As general manager Mitch Kupchak explained, that doesn’t mean he and his staff won’t have a good read on every player eligible.
“You have to know every player, you have to have an opinion on every player, and you have to know the likelihood that you’ll make a deal,” he said. “But the likelihood is that you’re going to end up drafting where you have your picks today, so that’s where we spend most of your time.”
Kupchak has been spending much of that time in recent weeks at various pre draft camps around the country, from Chicago to New Jersey to Minnesota, getting an updated look at players they’ve been tracking, in some cases, for years. The biggest of those camps occurred in Chicago in late May.
“In Chicago there were groupings of players, maybe eight in a group, so it’s not that hard to track eight players for 45 minutes for two days in a row,” he said. “Maybe you know a player or two pretty well, so you focus on the others in the group, and you may pay more attention to guys you think may be in the second round. It’s very little contact, a lot of skill work, some running, a lot of shooting and physical testing, including running, jumping, quickness and things like that. Unfortunately they don’t play actual games as they used to.”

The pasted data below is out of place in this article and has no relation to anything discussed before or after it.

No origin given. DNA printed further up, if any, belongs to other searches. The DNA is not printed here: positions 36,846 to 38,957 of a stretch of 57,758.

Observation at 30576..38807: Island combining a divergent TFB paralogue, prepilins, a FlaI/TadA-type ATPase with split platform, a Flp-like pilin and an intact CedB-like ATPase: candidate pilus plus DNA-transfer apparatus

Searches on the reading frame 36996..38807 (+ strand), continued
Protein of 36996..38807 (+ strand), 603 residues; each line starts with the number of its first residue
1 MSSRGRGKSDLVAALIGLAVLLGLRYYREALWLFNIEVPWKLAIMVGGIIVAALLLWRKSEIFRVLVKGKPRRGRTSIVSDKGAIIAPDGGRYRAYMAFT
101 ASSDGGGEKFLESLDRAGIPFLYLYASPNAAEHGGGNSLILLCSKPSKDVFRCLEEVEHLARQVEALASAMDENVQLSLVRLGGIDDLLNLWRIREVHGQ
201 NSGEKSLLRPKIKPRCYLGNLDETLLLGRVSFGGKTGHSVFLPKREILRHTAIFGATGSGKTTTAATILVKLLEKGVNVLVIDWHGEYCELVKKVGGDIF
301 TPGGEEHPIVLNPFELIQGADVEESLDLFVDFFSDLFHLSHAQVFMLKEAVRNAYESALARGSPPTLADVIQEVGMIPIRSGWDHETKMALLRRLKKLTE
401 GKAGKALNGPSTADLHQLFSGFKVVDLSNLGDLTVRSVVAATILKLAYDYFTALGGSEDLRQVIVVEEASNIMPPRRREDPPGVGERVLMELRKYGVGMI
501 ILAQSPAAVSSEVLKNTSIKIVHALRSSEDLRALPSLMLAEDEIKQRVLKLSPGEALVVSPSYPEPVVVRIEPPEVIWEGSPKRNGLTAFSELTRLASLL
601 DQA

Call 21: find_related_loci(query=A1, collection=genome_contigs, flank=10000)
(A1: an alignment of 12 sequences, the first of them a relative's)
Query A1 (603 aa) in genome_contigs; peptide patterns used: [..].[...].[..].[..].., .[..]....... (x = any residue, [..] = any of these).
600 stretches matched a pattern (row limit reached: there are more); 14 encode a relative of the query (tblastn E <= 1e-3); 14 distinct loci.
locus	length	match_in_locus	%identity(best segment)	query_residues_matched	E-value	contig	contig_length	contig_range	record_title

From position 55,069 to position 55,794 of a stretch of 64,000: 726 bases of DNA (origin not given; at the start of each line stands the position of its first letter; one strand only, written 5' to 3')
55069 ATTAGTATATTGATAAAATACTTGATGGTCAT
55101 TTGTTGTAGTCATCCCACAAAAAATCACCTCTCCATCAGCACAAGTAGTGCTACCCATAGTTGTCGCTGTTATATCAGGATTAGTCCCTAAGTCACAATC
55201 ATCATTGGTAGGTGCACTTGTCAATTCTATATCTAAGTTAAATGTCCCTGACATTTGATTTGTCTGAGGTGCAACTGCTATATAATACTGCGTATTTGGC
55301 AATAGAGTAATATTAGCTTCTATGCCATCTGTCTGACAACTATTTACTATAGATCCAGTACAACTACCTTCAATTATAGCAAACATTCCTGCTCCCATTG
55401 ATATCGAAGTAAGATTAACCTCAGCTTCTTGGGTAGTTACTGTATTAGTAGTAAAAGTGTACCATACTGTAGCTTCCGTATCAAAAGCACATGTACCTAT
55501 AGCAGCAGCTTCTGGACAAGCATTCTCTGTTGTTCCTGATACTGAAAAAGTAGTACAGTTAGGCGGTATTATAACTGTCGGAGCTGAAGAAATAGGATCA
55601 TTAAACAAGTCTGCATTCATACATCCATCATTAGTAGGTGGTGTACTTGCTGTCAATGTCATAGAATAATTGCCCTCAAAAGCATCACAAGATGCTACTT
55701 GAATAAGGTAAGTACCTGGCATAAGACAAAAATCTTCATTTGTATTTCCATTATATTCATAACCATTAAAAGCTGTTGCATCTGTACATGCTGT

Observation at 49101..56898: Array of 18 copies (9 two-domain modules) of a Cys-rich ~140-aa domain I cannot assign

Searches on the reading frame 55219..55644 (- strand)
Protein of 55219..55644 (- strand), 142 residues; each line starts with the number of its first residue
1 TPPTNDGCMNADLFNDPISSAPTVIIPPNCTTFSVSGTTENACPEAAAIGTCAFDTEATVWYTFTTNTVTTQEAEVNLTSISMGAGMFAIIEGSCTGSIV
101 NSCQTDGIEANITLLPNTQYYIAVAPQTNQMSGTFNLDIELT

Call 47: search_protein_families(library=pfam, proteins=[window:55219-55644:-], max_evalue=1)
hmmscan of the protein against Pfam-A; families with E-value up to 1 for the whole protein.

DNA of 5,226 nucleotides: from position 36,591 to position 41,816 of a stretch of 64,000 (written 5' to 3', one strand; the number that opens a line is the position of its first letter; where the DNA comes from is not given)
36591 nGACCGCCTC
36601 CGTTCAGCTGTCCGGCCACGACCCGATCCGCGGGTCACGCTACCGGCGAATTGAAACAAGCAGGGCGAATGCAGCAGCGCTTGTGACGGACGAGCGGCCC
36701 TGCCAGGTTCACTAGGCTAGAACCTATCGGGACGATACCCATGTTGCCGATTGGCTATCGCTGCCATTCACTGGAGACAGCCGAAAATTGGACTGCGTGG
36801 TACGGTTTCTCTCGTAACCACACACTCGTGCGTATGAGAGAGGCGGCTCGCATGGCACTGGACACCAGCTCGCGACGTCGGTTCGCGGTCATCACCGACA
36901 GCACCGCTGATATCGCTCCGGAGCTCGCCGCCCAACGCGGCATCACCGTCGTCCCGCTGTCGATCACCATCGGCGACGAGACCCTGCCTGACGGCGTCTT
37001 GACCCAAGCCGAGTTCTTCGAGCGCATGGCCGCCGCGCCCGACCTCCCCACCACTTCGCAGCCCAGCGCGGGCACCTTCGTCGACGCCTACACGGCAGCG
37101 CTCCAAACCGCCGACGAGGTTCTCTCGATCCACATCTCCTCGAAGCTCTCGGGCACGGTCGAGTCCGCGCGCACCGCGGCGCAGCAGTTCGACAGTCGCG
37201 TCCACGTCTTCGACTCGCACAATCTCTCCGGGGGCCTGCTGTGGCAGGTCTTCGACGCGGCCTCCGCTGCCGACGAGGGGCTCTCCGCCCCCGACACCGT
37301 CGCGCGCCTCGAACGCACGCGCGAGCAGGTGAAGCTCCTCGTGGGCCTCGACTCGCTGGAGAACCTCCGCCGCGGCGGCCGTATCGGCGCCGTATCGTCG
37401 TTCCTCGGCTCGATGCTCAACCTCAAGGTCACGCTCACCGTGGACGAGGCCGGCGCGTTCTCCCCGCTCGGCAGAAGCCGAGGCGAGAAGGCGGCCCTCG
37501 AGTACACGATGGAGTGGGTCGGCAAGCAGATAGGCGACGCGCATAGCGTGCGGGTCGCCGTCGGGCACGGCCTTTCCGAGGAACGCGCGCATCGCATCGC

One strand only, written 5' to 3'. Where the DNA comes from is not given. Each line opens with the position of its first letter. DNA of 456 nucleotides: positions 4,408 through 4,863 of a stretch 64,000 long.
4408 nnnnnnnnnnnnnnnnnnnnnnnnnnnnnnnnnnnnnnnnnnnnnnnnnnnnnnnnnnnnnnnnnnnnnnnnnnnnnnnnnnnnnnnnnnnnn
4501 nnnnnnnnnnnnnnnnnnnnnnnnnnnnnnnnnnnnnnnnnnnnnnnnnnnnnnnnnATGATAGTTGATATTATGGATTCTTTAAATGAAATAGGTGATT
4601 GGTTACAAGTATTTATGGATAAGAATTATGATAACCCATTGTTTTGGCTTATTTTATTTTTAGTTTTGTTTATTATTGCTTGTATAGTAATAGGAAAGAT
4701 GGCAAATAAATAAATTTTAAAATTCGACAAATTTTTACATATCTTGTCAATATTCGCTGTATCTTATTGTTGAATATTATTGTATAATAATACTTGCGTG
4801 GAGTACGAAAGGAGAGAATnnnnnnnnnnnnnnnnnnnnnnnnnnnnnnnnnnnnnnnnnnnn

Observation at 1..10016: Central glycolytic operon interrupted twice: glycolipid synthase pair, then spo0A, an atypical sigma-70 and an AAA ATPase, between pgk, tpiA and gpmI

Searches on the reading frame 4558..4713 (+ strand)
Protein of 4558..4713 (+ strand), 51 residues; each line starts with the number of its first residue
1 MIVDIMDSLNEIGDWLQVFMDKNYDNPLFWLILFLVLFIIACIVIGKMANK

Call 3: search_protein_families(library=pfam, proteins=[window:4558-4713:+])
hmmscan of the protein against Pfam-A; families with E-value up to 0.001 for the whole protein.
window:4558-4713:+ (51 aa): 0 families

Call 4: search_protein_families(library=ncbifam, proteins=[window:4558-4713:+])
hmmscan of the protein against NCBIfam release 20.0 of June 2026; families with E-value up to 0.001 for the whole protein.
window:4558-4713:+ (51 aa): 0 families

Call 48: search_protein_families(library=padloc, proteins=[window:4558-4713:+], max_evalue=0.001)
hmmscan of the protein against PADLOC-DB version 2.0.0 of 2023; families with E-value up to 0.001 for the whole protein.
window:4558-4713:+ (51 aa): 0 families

As such, draft camps are often more supplementary than primary for evaluation of players, since the lack of playing competitive games takes out a major area for evaluators to judge. Other than players still playing in Europe, most potential draftees will not play competitively before June 23, but Kupchak and his still will continue to work right through the draft. Assistant GM Ronnie Lester is due to travel to Treviso, Italy, to look at several European prospects, while the Lakers will bring in several players for workouts at the team’s practice facility.
Final prep will come in the team’s war room, as each of Kupchak’s scouts and assistants will gather the Friday before the draft to get all of the draft ducks in order. And during the actual draft, having the four second picks doesn’t mean there will automatically be four new rookies on the team next season.
“It’s unlikely you’ll draft four players in the second round that are good enough, first and foremost,” said Kupchak. “Second of all, it’s unlikely you’ll draft four picks thinking that they would make your team. You may want to take a pick or two in Europe and let them develop.
“At that point in the second round, if somebody drops that you didn’t think would drop you probably just take him regardless of position.”
In conclusion, Kupchak mentioned that the team could potentially be in need of additional guards in part because they’re unsure if Shannon Brown will pick up the option year of his contract, and in part due to the age of starters Kobe Bryant and Derek Fisher.